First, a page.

~z! (zeldachik) wrote in burning_man,

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First timer's memory...

Last year was my first year in Black Rock City, so every moment was magickal.

But there was one episode that stands out in my mind, when everything crystalized, so I'll share.

It was Thursday night... and I'd wandered all the way from our camp in the Thunderdome ghetto @ 4:30 and Esplanade to the Gates of Samsara. Transfixed by the open space around me, I made the decision that I needed to get out to the base of the Man right then.

I was hoofing it (couldn't bring a bicycle on the airplane from Cleveland and didn't have the means to find one in Reno on the way in to Black Rock) and my feet were starting to complain. I'd abandoned my combat boots in lieu of socks and sandals after 2 days, but the blister on my blister was still noticeable.

But what's this? A vehicle! Some kind of trolley car! Stopped!! Right here, in front of me! Packed full to capacity, but with room for me to sit in the doorway! Hoorah! I clamber on.

The xmas lights are as cheerful as the faces on the fellow passengers who help push start the car. Moments later, we're mobile, bouncing along to that Fatboy sound. Passengers start to hop off here and there and I slowly manuever to the interior of the trolley.

Yes, I think. Time to go to the Man. I'm sure this bus will go out to the Man. But you know, maybe I should stop off at my tent... a few slices of bologna would do me good, I haven't eaten in prolly 12 hours...

More people exit at Thunderdome, and as I turn to do the same, I catch something out of the corner of my eye, in the front of the bus which is now not-so-crowded. A plate. With a towel on it. Not an interstellar hitchhikking towel, but a dishrag. Clean. Partially covering a heap of...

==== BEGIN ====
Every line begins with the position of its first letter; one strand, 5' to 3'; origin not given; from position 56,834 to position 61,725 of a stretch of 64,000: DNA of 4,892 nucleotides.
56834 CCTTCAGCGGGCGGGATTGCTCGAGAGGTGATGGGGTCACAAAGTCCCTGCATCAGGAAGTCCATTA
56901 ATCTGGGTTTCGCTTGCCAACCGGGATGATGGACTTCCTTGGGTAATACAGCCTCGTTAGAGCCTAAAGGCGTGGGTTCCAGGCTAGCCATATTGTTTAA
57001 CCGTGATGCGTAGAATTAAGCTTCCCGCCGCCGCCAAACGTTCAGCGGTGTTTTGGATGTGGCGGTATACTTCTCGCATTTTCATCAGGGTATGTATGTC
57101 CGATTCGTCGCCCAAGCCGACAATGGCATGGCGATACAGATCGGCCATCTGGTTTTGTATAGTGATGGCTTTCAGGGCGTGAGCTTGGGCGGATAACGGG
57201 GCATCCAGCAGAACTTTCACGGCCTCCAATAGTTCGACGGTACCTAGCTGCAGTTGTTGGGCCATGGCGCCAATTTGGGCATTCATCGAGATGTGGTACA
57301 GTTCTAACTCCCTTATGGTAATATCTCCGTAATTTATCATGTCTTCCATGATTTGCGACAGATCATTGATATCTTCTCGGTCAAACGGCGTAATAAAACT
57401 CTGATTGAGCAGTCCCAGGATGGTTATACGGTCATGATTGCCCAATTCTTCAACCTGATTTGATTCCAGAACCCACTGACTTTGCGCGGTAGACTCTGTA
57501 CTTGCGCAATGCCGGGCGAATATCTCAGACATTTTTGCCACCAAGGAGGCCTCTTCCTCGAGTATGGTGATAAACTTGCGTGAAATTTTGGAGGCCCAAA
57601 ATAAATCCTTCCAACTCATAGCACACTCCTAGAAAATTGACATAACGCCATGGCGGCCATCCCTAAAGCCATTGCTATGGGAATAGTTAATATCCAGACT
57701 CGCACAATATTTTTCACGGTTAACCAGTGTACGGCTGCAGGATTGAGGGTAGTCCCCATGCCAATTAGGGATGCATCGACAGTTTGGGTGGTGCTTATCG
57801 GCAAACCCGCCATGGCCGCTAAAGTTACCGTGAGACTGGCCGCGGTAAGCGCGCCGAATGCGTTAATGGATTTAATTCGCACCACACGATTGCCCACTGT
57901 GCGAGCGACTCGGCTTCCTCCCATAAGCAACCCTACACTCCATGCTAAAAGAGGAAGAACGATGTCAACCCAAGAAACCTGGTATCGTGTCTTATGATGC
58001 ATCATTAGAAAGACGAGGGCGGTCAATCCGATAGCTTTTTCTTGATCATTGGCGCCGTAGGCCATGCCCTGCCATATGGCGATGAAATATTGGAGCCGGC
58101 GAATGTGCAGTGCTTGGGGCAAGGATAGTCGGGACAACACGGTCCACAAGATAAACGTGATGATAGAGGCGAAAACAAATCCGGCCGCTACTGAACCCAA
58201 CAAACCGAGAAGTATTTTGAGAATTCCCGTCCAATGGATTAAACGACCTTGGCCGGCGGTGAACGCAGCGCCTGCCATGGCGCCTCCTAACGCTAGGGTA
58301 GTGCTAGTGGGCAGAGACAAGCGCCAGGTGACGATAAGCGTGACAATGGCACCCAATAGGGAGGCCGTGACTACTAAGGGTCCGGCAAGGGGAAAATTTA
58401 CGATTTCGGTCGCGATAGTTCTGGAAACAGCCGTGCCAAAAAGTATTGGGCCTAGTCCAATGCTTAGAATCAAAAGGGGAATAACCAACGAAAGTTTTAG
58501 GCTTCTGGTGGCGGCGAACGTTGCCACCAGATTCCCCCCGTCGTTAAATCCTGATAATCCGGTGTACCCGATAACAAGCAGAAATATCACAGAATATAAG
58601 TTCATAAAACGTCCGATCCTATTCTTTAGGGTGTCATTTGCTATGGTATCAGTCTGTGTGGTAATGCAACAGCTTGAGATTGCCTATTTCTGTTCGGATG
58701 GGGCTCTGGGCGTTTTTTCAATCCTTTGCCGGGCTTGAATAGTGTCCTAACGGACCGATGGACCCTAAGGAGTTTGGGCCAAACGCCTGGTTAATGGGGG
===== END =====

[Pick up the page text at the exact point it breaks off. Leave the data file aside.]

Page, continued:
"Oh my god, is that food?" I ask. I don't say what I actually think it is, because it couldn't possibly be, not in the middle of the desert, not at 3:00 in the morning, not when I've been eating bologna for days.

"Yes!!" beams the rider up front, as she passes me the plate. "Have some!! You're on the sushi bus!!"


It's veggie, but it's legit. The happy-go-lucky guy from San Diego across from me is as enthralled as I am. We take over distribution duty for the bus girl, who hops off and says "When you leave, just give the plate to someone else." Which is better? The seaweed and rice itself, or the joy/disbelief on the faces of new riders? I get it, I get it, I get it, how can anyone NOT get it? This is it, this is participation, this is giving and sharing and laughing and being human. This moment right here, this is Burning Man. On the sushi bus.

Riders come and go. A beautiful pvc-clad dominatrix type converses with us for a while before departing at e-ville. A guy with a furry maroon coat and achingly beautiful cheekbones relaxes next to me. Someone mixes a gin and tonic for the San Diego guy in exchange for a cassette of funk music. "What could be better than this?" He asks, cup in had, sushi in the other.

"Wasabi," says a smart-ass in a hawaiian shirt clinging to the end of the car.

A few moments later, the passenger next to Cheekbones hops off, and he spots a plate on the window ledge. I don't have to tell you, it was the real deal. I'll remember that color of green, and the way the oil separated on the plate, and the howls of delighted laughter, forever.

My mouth and throat are on fire and my eyes are tearing, but there's no time to waste because we're at the Man, now, and the driver isn't slowing down. So I ungracefully plop off the end, my big soft ass in the big soft dust, creating a cloud. Before I can even stop laughing, there are innumerable hands outstretched to help me up. "Are you OK?" "Yeah, I'm fine. It was a real soft landing." Someone with pupils more dialated than my own thanked me for having fallen, I guess he found it particularly cool to watch!

And now I'm at the Man, and I won't bother trying to describe what that meant. Just skip forward about ten minutes to the point where a trio of rail-thin beauties on platform shoes were alternately hugging and giving each other spinning "airplane" rides. I saw a piece of jewelry go flying, and my eyes were on the playa when it hit the ground, poof.

I recovered the necklace and handed it to the grateful girl, her friend cried, "Our hero! Give her a drink!" and their companion pulled from his bag the perfect libation to soothe away the last vestiges of wasabi.


In the middle of the night.
In the middle of the desert.

Serendipity, baby.

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